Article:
08/26/2004 11:00PM

Stute fine after minor stroke

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Supah Blitz, a $638,610 earner, has been sold. He will race for his new owners out of the barn of Doug O'Neill.

DEL MAR, Calif. - Trainer Warren Stute suffered an apparent minor stroke on Friday morning, but was treated and released at a local hospital and was eating breakfast at a local restaurant by 10 a.m.

"He's sitting next to me here at Bully's having breakfast," said Stute's son, Glen, who serves as his father's assistant trainer. "They ran some tests. It was probably what they call a mini-stroke."

Stute, who will be 83 next month, is thought to have had other mini-strokes in recent months. He came to the track Friday morning, but was taken to Scripps Encinitas hospital when he was in apparent distress in the track kitchen with his son and his younger brother, Mel, another trainer.

"Glen came by the barn and said his daddy was getting a little sick," said Jose Garcia, Stute's foreman. "I think he'll be all right. He's strong. He's a fighter. He was just riding the pony yesterday. He's like a second daddy to me. I left my home at 17, and I've worked for him for 31 years."

Stute has trained for more than 60 years. His best runners have included Figonero, June Darling, Magical Maiden, Miss Houdini, and Snow Sporting. In 2002, Stute won the Godolphin Mile with Grey Memo.

Supah Blitz gets new home

Supah Blitz, a minor stakes winner who ran 13th in the 2003 Kentucky Derby, was acquired privately last week by a partnership that includes Mark Leib and Tom and Jerry Kagele.

Now trained by Doug O'Neill, Supah Blitz is being pointed for the $250,000 Del Mar Breeders' Cup Handicap on Sept. 4. The price of the transaction was not disclosed, according to Tom Kagele.

Supah Blitz, 4, won 4 of 29 starts and $638,610 for previous owners Jackie Tortora and Bee Bee Stables and trainer Emanuel Tortora.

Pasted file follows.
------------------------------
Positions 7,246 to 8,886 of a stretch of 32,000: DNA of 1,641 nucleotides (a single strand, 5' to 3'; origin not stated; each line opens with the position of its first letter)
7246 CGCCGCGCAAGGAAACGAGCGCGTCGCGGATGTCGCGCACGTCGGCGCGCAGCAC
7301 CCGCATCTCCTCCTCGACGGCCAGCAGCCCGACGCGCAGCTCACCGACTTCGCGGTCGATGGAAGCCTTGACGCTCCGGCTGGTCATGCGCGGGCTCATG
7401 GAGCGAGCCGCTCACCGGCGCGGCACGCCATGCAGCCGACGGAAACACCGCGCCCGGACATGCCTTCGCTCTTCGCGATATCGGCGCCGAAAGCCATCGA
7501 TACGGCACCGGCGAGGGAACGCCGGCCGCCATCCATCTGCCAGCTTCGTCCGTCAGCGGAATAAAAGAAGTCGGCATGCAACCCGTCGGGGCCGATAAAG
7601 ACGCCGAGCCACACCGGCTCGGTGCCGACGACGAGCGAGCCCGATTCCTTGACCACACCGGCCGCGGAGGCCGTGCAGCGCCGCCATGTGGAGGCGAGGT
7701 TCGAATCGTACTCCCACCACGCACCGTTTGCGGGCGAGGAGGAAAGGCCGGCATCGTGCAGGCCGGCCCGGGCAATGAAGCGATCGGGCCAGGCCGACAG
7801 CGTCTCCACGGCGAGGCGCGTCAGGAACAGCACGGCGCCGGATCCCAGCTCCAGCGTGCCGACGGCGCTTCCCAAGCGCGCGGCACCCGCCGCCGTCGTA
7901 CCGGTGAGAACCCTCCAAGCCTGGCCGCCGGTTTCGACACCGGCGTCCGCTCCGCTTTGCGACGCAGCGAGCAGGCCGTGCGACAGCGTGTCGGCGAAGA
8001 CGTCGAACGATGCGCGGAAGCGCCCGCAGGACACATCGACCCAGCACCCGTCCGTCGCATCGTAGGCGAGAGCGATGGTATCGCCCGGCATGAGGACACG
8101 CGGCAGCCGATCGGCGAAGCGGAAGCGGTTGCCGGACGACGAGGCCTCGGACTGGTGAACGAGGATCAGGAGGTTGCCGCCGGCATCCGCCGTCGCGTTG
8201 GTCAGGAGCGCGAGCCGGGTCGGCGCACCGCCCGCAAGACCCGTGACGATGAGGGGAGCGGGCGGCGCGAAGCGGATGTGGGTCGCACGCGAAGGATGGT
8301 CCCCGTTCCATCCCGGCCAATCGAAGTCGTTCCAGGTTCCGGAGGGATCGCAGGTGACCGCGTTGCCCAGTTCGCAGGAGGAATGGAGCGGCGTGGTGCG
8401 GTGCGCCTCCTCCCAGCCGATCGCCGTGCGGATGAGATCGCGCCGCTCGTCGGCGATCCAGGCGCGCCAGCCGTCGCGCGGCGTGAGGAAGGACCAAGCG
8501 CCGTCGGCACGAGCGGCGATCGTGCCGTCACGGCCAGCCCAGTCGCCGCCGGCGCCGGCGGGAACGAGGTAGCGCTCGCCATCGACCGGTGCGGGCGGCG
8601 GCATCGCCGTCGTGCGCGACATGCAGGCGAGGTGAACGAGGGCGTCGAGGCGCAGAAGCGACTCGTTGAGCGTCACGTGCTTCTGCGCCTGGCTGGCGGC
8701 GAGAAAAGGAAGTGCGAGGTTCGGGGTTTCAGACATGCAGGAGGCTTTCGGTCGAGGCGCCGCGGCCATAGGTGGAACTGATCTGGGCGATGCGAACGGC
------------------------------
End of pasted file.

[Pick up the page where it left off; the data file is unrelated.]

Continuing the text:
O'Neill said the $1 million Sunshine Millions Classic for California-breds and Florida-breds in January is a long-term goal for Supah Blitz, a Florida-bred. This fall, Supah Blitz could start in the $500,000 Goodwood Breeders' Cup Handicap at Oak Tree at Santa Anita on Oct. 2, if he runs well in the one-mile Del Mar Breeders' Cup Handicap, Tom Kagele said.

Despite going winless in his last 13 starts, Supah Blitz adds depth to a shallow division of older horses in California.

"The older horse division is kind of weak," O'Neill said.

In his most recent start, Supah Blitz finished second in an allowance race over 1 1/8 miles at Delaware Park on Aug. 9. The private purchase was finalized last week, Kagele said.

"We were looking for a horse that could go long," Kagele said. "He has 12 seconds and ran second last time. I'm hoping with a change of scenery Doug can get him moved up. I know he's capable. He's only 4 and still a colt.

"If he wants to stay a colt, he'll start winning."

Kagele said a 20 percent interest in Supah Blitz will be held by the Black Saddle Racing Stable, a 30-person syndicate that he manages.

Supah Blitz rose to prominence on the Triple Crown trail in 2003. He finished second in the Grade 1 Fountain of Youth and the Aventura Stakes and was fourth in the Grade 1 Florida Derby, all at Gulfstream Park. Sent off at 43-1 in the Kentucky Derby, Supah Blitz was never a factor and finished 17 lengths behind the winner, Funny Cide.

Last summer, Supah Blitz won the Roman Brother Stakes over 1 1/16 miles on turf at Calder, his most recent victory.

Kagele said he and his partners may seek additional private purchases in coming months.